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Old 03-23-2012, 11:27 AM
 
Location: Somewhere in northern Alabama
18,530 posts, read 55,444,914 times
Reputation: 32227

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Back in the 1970s, I fully expected to look up by about now and sometimes see this slowly traveling across the sky, rotating majestically as it went...






I never thought we would have flying cars. Too unpredictable, dangerous, and invasive of personal space.
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Old 03-23-2012, 11:32 AM
 
Location: Lehigh Valley, PA
2,311 posts, read 3,665,909 times
Reputation: 5322
Well After the ending of shuttle program and the financial rape of NASA I see the U.S. at least being at the mercy of other countries programs in order to travel to and from the ISS.
As for anything innovative coming from the private sector I have little hope.

Space travel should be a source of national pride and should be ran as a non profit national agency.

Here in this country only ghosts of what was remain.
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Old 03-23-2012, 12:01 PM
 
13,138 posts, read 37,033,070 times
Reputation: 12142
When i was a kid i always watched the tv series Space 1999 (Martin Landau, Barbara Bain) back in the 1970's and i really thought that we'd have a lunar base by now just like in the sci-fi show.
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Old 03-23-2012, 03:10 PM
 
Location: Huntington Beach, CA
5,850 posts, read 11,182,756 times
Reputation: 3836
I thought we would have a moon base and a very large space station, with private sector flights to and from it.
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Old 03-23-2012, 09:57 PM
 
15,924 posts, read 17,648,084 times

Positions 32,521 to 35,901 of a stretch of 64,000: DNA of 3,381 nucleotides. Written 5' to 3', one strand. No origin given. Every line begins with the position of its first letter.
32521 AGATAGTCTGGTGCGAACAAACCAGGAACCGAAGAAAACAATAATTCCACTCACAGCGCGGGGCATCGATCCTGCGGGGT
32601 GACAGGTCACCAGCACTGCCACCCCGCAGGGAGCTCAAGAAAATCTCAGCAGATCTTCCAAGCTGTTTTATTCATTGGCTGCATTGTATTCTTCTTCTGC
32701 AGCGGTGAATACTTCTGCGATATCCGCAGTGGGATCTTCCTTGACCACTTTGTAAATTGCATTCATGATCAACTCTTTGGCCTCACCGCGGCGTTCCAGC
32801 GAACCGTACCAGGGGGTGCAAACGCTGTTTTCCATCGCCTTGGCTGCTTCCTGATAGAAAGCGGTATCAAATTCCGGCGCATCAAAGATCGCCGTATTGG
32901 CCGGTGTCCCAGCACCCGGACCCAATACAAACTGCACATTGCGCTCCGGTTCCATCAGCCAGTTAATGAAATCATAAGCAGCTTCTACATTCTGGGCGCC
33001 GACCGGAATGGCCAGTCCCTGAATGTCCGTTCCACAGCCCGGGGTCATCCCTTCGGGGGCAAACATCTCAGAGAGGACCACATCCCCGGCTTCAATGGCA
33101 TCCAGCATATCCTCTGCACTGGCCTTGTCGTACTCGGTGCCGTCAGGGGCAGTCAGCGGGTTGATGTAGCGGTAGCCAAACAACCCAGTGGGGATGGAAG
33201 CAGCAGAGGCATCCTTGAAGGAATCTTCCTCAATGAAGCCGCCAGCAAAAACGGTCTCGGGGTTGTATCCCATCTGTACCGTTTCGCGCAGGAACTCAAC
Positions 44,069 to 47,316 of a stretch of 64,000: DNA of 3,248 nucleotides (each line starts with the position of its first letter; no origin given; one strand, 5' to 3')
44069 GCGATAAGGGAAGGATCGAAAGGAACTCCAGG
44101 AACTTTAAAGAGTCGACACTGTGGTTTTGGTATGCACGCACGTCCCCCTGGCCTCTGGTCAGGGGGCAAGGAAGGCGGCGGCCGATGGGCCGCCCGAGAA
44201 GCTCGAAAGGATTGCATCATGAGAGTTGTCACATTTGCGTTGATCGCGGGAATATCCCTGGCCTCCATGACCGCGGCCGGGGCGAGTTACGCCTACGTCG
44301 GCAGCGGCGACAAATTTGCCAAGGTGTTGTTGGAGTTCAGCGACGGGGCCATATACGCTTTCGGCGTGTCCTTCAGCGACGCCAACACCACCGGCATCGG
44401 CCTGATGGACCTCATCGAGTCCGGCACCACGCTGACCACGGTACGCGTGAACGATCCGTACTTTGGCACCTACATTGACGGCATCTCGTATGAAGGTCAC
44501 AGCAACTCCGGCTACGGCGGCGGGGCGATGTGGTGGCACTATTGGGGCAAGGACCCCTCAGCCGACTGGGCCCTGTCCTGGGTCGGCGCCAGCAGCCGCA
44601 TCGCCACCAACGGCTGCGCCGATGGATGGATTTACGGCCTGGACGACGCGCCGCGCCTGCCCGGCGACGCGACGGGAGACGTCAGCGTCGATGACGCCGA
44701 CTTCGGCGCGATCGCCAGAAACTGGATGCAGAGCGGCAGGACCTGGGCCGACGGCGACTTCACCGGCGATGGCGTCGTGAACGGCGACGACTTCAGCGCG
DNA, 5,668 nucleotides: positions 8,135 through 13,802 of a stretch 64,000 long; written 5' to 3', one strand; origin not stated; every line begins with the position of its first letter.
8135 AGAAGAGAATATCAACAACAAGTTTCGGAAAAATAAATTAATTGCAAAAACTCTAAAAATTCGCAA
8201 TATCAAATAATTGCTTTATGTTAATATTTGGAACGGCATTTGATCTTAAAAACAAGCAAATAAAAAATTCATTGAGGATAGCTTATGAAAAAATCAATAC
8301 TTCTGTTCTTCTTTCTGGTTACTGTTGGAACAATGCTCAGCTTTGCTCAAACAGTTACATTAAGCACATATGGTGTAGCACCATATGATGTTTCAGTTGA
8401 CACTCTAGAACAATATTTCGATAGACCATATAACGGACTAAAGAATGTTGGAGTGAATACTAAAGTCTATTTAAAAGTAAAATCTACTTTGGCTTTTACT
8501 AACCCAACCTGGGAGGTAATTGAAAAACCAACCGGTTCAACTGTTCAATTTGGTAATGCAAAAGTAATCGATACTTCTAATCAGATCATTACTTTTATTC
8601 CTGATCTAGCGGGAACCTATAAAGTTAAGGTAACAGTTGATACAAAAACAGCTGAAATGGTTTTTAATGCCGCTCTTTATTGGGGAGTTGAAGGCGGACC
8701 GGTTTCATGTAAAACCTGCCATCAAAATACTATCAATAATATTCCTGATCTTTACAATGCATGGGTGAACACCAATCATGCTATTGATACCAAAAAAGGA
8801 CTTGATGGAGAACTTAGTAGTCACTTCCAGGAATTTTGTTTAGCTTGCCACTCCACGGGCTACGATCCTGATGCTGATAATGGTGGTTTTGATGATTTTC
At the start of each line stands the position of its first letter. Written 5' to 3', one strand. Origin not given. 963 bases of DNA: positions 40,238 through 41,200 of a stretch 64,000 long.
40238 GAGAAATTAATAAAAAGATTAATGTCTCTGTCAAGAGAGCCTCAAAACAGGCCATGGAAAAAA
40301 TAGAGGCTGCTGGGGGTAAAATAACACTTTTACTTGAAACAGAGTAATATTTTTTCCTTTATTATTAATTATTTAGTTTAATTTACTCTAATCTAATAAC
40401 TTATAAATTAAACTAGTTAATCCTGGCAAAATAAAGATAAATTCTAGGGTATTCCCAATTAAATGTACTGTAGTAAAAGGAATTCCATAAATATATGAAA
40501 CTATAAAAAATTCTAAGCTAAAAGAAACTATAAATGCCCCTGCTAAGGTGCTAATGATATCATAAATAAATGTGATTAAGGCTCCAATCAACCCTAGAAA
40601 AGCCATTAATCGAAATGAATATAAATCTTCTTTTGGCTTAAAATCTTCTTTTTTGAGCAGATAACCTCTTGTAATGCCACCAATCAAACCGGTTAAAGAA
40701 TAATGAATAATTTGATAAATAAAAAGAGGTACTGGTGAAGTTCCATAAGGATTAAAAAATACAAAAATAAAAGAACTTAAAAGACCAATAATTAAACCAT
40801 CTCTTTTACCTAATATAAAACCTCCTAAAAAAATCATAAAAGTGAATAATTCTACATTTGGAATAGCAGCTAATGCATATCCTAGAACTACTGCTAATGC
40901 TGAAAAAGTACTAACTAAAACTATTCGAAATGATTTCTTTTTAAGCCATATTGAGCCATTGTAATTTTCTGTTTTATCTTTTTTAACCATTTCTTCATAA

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I had hoped we'd have at least a permanent base on the moon, be mining the asteroid belt and I'd be taking vacations in an orbital resort.

I had also hoped some of the countries in the world would have grown up and cooperated in the exploration of space.
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Old 03-23-2012, 10:22 PM
 
Location: Bike to Surf!
3,080 posts, read 10,036,918 times
Reputation: 2988
Having been a part of the space program, and understanding just how hostile Space is to the human body--not to mention how difficult and dangerous it is to push a fragile person (or spacecraft, for that matter) through 7+km/s of delta-v, and then dump all that velocity again by smashing into the atmosphere, I'm less surprised at the way space exploration has gone.

Moonbases, Mars Missions, Exploration beyond the inner planets; all this is unsustainable and pointless without some economic motive. Columbus didn't sail for Antarctica--he sailed for India. And, if he'd happened to run into a Mars-or-Moon-like environment on the way, you can bet he would've turned right around and never gone back.

Fortunately, there do happen to be vast amounts of untapped natural resources within the solar system. We need to concentrate on finding ways to exploit them for the benefit (and profit) of mankind.

As for where I thought we'd be? Well, I thought we'd still be flying a dwindling shuttle fleet, perhaps perfecting a liquid fly-back booster and developing a replacement vehicle based less on what hotshot pilots want (crossrange) and more on common sense; keep it simple, stupid.

After Columbia, Bush saw to it that the shuttle flying part wouldn't happen, and congress has seen to it that we continue to creep along with the replacement vehicle. Now, perhaps, we're keeping it too simple.

SpaceX seems like the one bright spot in the whole equation, unless you count the Chinese. However, even if they can turn a private profit and corner the market (unlikely), there's not going to be much of a market if all we do is shoot of LEO and GEO comm and spy spots. However, the unfortunate reality; that we saw in the 80's, and which remains true today, is that the resources of Mars/Moon are about as useful to us as Iceland and Nova Scotia were to the vikings.